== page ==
Study: Medics on long shifts more injury, illness prone

Those who work 16- to 24-hour shifts have a 60 percent greater chance of injury and illness than those who work 8-hour shifts

BOSTON — EMTs and paramedics who work long shifts are 60 percent more likely to suffer injury and illness than those who work eight- to 12-hour shifts, a new study has found.

The findings showed that the risk on an occupational injury or illness increased as shifts lengthened.

The evidence also suggests that not only responders are more likely to suffer injuries when they work extended shifts, but they put patient safety at risk.

To move, treat and transport patients, medics need a clear mental focus and alertness, which is compromised when they work 16- to 24-hour shifts.

Researchers looked at three years of shift schedules, totaling almost 1 million shifts, involving more than 4,000 employees, 950 occupational health records for 14 large EMS agencies in the U.S.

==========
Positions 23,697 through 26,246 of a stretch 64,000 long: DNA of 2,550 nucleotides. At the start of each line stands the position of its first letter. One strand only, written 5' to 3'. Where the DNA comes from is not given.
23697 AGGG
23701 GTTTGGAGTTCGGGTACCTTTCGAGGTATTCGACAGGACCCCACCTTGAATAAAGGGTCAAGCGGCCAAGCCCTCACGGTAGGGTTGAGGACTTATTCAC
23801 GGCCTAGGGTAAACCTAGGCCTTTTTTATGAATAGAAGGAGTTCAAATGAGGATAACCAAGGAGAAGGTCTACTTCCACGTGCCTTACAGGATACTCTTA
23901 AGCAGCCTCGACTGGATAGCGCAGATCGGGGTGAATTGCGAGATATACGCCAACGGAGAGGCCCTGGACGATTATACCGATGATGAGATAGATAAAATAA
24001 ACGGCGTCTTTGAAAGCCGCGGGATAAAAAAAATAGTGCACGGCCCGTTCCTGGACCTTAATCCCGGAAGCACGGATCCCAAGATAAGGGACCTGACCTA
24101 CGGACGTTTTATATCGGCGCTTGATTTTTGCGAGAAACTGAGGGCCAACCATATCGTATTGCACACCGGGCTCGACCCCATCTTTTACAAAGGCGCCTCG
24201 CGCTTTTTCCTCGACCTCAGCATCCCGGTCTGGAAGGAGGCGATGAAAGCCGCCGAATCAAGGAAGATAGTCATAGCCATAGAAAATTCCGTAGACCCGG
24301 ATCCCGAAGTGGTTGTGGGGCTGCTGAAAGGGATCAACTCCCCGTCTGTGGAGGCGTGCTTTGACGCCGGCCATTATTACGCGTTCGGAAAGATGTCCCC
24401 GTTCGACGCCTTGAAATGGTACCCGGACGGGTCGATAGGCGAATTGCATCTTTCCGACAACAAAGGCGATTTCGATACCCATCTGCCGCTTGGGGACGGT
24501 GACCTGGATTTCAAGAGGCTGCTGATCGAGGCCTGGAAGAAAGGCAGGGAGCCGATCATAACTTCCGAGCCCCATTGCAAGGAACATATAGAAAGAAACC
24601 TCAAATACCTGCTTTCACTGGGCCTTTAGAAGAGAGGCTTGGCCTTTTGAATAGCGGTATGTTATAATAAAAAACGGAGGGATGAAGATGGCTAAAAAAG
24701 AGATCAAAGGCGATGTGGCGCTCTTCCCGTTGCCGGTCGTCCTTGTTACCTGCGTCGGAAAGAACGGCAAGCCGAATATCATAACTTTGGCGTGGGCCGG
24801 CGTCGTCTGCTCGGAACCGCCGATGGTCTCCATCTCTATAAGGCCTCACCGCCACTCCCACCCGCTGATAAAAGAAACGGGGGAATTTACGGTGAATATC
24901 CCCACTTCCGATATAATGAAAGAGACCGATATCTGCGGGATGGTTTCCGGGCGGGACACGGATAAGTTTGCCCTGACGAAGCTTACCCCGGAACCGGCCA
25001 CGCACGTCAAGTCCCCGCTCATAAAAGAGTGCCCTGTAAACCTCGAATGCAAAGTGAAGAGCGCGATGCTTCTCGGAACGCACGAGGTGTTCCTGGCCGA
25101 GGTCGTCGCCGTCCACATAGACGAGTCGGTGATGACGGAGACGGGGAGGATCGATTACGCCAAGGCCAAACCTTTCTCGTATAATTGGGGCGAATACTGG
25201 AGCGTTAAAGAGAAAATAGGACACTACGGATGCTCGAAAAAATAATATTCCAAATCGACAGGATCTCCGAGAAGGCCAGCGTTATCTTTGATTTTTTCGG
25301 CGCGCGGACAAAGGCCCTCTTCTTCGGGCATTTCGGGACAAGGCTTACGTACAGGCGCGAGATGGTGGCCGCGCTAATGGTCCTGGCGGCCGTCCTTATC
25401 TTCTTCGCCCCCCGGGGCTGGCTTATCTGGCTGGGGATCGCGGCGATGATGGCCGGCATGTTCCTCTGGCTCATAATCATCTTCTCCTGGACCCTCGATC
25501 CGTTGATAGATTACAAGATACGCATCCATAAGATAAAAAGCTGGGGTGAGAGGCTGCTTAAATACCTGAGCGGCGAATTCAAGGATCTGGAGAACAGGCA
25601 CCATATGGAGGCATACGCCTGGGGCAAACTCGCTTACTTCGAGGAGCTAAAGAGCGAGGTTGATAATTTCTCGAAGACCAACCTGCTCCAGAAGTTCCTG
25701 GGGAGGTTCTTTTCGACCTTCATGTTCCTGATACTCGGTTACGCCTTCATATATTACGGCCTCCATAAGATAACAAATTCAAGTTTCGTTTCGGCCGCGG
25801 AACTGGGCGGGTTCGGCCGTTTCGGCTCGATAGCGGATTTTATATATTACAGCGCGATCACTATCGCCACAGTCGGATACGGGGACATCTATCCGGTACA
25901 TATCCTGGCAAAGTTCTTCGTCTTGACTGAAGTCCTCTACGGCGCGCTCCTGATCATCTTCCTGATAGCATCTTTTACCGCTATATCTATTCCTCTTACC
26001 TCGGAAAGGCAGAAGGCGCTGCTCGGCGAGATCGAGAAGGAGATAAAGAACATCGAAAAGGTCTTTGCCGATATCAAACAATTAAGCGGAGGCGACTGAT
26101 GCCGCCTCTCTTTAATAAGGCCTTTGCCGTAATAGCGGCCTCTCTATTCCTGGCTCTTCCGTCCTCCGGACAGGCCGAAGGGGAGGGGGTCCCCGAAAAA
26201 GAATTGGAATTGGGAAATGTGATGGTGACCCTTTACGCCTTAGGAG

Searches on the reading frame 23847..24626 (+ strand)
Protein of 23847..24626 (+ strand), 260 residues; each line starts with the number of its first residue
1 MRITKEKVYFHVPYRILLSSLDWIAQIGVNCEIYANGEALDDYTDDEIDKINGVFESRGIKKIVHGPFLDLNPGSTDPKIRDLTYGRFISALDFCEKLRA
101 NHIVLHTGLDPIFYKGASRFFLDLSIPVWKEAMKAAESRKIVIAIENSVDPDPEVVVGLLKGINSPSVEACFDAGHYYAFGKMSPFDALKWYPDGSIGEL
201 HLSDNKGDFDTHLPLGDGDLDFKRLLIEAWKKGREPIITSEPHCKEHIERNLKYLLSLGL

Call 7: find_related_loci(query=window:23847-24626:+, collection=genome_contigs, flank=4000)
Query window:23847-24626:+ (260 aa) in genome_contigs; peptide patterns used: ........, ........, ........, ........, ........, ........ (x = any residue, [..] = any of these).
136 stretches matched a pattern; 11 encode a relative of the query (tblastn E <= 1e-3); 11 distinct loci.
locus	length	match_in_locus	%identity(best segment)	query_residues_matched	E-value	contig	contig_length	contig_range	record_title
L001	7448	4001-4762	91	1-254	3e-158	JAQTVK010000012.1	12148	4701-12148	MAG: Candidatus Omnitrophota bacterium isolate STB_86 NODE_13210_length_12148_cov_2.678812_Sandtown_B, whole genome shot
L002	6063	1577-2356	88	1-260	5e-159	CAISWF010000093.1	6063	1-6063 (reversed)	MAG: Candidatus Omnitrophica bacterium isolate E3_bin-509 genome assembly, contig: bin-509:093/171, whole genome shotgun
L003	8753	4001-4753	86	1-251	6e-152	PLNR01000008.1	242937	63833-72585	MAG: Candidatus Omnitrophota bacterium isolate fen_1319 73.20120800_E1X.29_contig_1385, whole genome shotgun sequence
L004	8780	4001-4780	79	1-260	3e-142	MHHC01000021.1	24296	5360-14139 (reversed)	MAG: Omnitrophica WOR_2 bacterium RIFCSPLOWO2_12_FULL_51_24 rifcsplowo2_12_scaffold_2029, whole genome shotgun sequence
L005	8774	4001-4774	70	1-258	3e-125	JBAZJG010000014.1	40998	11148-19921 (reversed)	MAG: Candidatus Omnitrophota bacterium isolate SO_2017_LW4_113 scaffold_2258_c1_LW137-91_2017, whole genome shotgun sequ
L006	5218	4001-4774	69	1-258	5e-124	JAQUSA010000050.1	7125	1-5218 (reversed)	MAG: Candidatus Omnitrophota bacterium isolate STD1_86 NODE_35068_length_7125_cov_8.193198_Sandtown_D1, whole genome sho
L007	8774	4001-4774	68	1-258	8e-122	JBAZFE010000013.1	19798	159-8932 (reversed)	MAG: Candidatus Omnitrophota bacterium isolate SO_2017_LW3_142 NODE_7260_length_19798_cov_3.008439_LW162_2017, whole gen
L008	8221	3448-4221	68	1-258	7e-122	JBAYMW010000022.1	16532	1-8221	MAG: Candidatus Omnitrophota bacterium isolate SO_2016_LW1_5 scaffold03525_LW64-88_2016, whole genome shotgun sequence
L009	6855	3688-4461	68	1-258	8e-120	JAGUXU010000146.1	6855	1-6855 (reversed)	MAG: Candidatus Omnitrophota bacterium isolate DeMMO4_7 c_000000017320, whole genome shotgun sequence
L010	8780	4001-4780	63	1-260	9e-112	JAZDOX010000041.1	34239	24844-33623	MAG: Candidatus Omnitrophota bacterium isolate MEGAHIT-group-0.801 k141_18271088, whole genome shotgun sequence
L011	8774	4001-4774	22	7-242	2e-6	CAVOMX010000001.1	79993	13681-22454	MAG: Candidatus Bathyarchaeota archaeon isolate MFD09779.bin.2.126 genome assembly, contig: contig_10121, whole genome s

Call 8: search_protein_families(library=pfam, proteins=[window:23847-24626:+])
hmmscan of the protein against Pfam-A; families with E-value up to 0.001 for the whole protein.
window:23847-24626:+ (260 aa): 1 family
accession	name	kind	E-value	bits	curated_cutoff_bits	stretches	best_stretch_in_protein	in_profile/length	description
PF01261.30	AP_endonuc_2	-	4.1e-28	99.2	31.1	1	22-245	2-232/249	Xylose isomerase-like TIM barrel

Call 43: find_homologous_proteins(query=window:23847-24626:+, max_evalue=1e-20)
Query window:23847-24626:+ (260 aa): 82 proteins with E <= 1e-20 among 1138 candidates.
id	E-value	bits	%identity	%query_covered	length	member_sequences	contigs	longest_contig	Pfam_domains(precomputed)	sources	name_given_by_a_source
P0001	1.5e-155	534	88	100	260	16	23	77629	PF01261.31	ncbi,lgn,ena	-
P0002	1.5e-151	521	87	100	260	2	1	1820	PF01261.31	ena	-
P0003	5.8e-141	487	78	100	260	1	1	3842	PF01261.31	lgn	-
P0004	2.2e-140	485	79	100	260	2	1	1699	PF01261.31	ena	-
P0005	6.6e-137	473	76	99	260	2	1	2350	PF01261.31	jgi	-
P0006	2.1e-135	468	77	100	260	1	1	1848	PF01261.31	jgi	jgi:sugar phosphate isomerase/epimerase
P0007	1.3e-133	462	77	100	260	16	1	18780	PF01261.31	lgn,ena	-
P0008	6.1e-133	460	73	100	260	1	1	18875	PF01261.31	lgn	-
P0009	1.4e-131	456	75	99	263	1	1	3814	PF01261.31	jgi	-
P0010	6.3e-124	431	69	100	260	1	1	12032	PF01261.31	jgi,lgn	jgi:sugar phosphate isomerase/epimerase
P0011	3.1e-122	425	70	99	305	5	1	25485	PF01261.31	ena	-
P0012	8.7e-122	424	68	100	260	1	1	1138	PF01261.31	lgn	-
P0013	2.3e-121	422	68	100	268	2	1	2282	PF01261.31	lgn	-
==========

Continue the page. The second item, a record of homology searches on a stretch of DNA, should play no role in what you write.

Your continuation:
Shifts longer than 12 hours were associated with a 50 percent heightened risk of sustaining an injury compared with shifts of less than 12 hours. This is after taking into account other relevant factors, such as employer type, night or day shift, employment status, and how often the EMS crew had previously worked together.

The risk associated with shifts lasting 16 to 24 hours was more than double that of shifts up to eight hours.

The researchers caution that this is an observational study, so no definitive conclusions can be drawn about cause and effect.

"Despite this, these data show a consistent message," they write. "The findings are early observational evidence of a preventable exposure associated with injury and illness and should be tested further in a randomized design."

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